America’s spying rattles its friends

US president Barack Obama has yet again “found himself trying to placate” foreign allies who have “discovered the extent” of US spying in their countries, says Julian Borger in The Guardian.

The scandal, which erupted after it was revealed that the US National Security Agency (NSA) had spied on 35 world leaders, including French president François Hollande and German chancellor Angela Merkel, raises the question of whether the “edge such secret eavesdropping provides is worth the reputational damage” it creates once it is out in the open.

“With each leak,” says Borger, “US soft power haemorrhages, and hard power threatens to seep away.” Deal-making between leaders is “personal”. These relationships “can make the difference between success and failure”, as the wrangling over Syria at the UN Security Council demonstrates. But nothing could be more personal than for a leader to be bugged by a country “considered an essential friend and ally”.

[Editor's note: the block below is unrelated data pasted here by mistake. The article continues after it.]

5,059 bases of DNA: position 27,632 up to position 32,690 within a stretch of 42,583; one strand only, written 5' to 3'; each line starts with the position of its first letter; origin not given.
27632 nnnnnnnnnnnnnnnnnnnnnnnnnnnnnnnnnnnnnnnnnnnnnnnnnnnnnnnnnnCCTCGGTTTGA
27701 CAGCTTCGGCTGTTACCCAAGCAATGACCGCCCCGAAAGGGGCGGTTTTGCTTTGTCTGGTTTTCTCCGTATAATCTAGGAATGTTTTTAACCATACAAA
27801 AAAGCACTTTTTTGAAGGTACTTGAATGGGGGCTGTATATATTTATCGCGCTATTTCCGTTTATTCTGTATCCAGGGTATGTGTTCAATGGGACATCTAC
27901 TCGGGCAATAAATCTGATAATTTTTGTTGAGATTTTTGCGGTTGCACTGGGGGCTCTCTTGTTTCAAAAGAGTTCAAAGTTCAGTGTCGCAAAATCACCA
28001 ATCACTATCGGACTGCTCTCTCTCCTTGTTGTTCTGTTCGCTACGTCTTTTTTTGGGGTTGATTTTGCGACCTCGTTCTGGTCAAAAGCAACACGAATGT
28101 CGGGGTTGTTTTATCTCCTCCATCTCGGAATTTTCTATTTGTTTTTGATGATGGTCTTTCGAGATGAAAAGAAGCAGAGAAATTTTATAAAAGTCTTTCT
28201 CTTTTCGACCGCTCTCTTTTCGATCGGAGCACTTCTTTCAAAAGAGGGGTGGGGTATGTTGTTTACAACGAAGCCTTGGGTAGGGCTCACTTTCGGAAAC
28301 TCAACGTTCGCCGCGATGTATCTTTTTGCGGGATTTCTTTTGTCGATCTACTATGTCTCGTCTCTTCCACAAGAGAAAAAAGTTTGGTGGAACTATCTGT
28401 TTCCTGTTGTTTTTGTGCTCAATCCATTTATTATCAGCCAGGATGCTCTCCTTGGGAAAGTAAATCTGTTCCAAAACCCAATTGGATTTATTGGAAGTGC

So far the damage has solely been reputational, but it could deepen. Brazilian president Dilma Rousseff is calling for a new internet system that would lock out US firms, while the European parliament is restricting the exportation of European user data to the US.

Merkel’s reaction was one of “genuine outrage”, but everyone is spying on everyone else, say Toby Harnden and Bojan Pancevski in The Sunday Times.

If Merkel’s phone was so insecure, “then the Chinese and the Russians were probably also listening in”, as well as British and French spies. The French have also spied on the Americans.

But the worry is that “German indignation, driven by public opinion”, could endanger trade negotiations or mean the Germans “scale back on sharing counterterrorism intelligence”.

“For a smart man, Obama professes to know very little about a great number of things going on in his administration,” says Dana Milbank in The Washington Post.

According to The Wall Street Journal, the president only found out this summer what the NSA had been doing. “It stretches credulity” to think America did this without Obama’s knowledge. But the White House has used this excuse before in other scandals such as the Justice Department’s subpoenaing of journalists and the IRS’s targeting scandal.

It would be “reassuring – and much more credible” if the White House admitted Obama knew more. But it would also be “disconcerting: is it better that he didn’t know about his administration’s missteps – or that he knew about them and didn’t stop them”?

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